Emerging Technologies

How can we secure AI in the era of infinite information?

A conceptual images of thousands of multi coloured squares all moving in mid air against a black background, coalescing to form a the face, illustrating the power of AI

Securing AI amidst a data deluge Image: Getty Images

Grant Bourzikas
Chief Security Officer, Cloudflare
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Emerging Technologies

This article is part of: Centre for Cybersecurity
  • AI is stirring a revolution larger than anything ever witnessed.
  • If we fail to clarify the conceptual versus the tangible for businesses and consumers, we will suffer a massive disconnect.
  • We must educate ourselves about AI to recognize and address the potential signal flares or become low-hanging fruit for hackers to exploit; we can’t let innovation and excitement outweigh security and resilience.

While overall global VC investments plummeted in 2023 by 38%, funding for AI startups soared, surpassing $50 billion (up 9% from 2022). At times, Wall Street may suffer from shiny object syndrome, but it has one thing right: AI is far from a flash in the pan. Whether you consider it the next gold rush or the most transformational tech trend since the World Wide Web, it is stirring a revolution larger than anything ever witnessed.

But, we are at a critical inflexion point, if we fail to clarify the conceptual versus the tangible for businesses and consumers, we will suffer a massive disconnect. 'Real' AI is rarely understood and often elicits visceral reactions that range from fantastical to doom and gloom. As AI infiltrates every industry and sector and permeates into the lives of the everyday person, serious concerns are being raised, misunderstood and ignored.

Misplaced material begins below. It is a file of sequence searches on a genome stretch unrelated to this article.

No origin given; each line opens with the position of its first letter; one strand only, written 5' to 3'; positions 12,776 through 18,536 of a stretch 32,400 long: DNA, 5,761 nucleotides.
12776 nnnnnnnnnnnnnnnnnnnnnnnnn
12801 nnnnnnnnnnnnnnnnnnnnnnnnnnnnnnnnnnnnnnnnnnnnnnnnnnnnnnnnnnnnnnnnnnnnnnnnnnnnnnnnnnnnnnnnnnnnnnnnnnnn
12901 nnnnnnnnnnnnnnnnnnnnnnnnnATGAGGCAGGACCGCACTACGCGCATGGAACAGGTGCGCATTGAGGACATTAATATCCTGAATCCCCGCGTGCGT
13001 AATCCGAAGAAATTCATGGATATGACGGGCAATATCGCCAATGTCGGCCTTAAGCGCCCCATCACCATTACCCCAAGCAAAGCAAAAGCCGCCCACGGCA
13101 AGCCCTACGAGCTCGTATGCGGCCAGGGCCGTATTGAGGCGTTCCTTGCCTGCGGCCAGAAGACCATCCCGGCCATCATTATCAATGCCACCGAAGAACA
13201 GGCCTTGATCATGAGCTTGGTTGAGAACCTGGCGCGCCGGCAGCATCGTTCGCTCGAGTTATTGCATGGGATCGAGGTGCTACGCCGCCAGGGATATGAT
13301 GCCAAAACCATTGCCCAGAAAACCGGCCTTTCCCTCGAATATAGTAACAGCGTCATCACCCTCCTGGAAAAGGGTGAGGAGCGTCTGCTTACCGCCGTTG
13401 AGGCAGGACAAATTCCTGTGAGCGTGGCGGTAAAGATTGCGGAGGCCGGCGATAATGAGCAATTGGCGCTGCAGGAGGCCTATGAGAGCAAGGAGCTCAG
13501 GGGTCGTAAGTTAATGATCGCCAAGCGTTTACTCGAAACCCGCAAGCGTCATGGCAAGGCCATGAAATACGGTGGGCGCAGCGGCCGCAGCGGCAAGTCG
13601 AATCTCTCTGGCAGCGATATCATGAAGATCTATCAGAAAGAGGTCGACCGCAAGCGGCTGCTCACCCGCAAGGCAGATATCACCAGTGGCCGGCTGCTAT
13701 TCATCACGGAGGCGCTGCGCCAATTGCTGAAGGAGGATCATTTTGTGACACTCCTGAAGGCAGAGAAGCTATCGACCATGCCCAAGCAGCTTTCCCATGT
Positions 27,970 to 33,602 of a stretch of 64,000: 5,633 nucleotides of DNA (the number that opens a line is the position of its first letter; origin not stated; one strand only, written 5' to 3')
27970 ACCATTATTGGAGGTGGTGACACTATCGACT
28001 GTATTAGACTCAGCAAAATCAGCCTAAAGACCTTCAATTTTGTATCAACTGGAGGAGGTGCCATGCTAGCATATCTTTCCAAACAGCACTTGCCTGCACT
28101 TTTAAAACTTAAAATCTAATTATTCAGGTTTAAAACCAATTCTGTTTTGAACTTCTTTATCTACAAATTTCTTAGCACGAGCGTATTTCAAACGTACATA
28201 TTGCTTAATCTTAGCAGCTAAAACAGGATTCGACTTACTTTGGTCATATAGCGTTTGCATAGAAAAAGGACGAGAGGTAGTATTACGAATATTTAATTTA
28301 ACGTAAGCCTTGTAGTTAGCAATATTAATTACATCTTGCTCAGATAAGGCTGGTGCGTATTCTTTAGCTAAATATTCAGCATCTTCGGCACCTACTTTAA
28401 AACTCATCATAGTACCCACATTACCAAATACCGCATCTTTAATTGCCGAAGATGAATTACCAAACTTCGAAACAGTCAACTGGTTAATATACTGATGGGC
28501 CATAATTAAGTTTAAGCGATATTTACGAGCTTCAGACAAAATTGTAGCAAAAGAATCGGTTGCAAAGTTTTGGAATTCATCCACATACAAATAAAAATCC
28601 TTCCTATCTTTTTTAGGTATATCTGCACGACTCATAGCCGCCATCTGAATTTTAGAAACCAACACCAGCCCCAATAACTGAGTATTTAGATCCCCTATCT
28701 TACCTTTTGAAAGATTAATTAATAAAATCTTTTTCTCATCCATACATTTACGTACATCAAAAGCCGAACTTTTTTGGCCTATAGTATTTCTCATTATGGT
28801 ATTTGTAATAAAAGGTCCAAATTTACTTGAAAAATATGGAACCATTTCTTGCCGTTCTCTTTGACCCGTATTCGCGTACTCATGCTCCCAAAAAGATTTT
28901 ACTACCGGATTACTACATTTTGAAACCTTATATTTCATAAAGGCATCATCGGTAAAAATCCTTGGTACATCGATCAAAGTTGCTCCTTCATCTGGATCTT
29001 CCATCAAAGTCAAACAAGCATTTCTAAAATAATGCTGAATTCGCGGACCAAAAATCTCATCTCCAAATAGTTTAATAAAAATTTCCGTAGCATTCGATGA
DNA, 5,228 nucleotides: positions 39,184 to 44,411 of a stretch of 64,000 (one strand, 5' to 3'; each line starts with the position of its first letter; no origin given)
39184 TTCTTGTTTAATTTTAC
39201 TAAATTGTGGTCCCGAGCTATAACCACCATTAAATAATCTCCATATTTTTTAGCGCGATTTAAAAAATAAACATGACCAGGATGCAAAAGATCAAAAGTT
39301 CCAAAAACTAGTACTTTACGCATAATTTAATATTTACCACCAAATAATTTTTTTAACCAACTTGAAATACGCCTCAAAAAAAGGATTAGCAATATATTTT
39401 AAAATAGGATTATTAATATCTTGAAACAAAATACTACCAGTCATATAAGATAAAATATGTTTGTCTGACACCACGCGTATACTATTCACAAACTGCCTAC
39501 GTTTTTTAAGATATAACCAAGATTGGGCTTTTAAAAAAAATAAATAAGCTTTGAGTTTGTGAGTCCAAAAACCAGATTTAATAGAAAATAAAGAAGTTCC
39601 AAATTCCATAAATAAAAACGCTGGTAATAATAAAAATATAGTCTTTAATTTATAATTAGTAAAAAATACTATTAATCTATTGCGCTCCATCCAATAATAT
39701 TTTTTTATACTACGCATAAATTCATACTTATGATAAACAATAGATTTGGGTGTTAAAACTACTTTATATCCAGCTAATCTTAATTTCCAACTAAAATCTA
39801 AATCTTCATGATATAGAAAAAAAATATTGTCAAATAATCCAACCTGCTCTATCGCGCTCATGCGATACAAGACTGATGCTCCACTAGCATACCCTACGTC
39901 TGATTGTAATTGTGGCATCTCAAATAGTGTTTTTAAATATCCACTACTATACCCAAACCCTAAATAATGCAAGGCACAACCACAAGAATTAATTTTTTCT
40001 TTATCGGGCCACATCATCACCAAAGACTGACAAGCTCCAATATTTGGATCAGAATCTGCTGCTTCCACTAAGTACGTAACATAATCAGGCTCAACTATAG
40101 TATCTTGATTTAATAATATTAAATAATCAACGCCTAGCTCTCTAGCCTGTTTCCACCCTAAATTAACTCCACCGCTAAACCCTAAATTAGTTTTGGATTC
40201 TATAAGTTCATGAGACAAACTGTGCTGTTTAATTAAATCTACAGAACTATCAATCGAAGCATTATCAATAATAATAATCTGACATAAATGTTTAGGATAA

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To compare to our earlier analogies, while the gold rush presented incredible opportunities of wealth, the failure to understand its overall impact and attempts to regulate or quantify the risk it presented resulted in intense repercussions. It attracted less desirable crowds, like crooks, it had a severe environmental impact – clogging rivers, causing mass deforestation, polluting soil with chemicals from the mining process – and it ultimately resulted in higher prices for commodities, as well as inflationary shock. In our World Wide Web example, imagine if business leaders and the everyday consumer never learned how to use the internet or even understand its basic purpose and how it functions.

Despite the attention-grabbing headlines, AI on its own will not solve the world’s most critical problems – especially if we don’t make an effort to understand its limitations. While we can operate at a higher level of abstraction and have access to more capabilities, AI is “not good at life-and-death situations,” as Sam Altman, CEO of OpenAI, put it at the World Economic Forum in Davos in January 2024. But as the hype has grown, organizations have raced to build AI into their businesses to maintain a competitive edge, at any cost, often failing to bake in protective security measures and analyze potential risks at the start.

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While there are many 'signal flares' to be wary of when it comes to misunderstanding and assessing the risks of AI, the below are what chief security officers of any organization – of every size and industry – should keep top of mind:

1. In the world of AI, data is the only currency and organizations that have the most will win

AI on its own will not solve the world’s most critical problems. The successful implementation and use of AI depends on the quantity and quality of data. However, collecting vast amounts of quality data isn’t the end of the AI lifecycle. Organizations must also be able to extract the data and transform it into insights. The race that was once building AI is evolving. To outperform competitors, organizations must now continually train AI models on the most up-to-date, relevant data to avoid hallucination and model drift.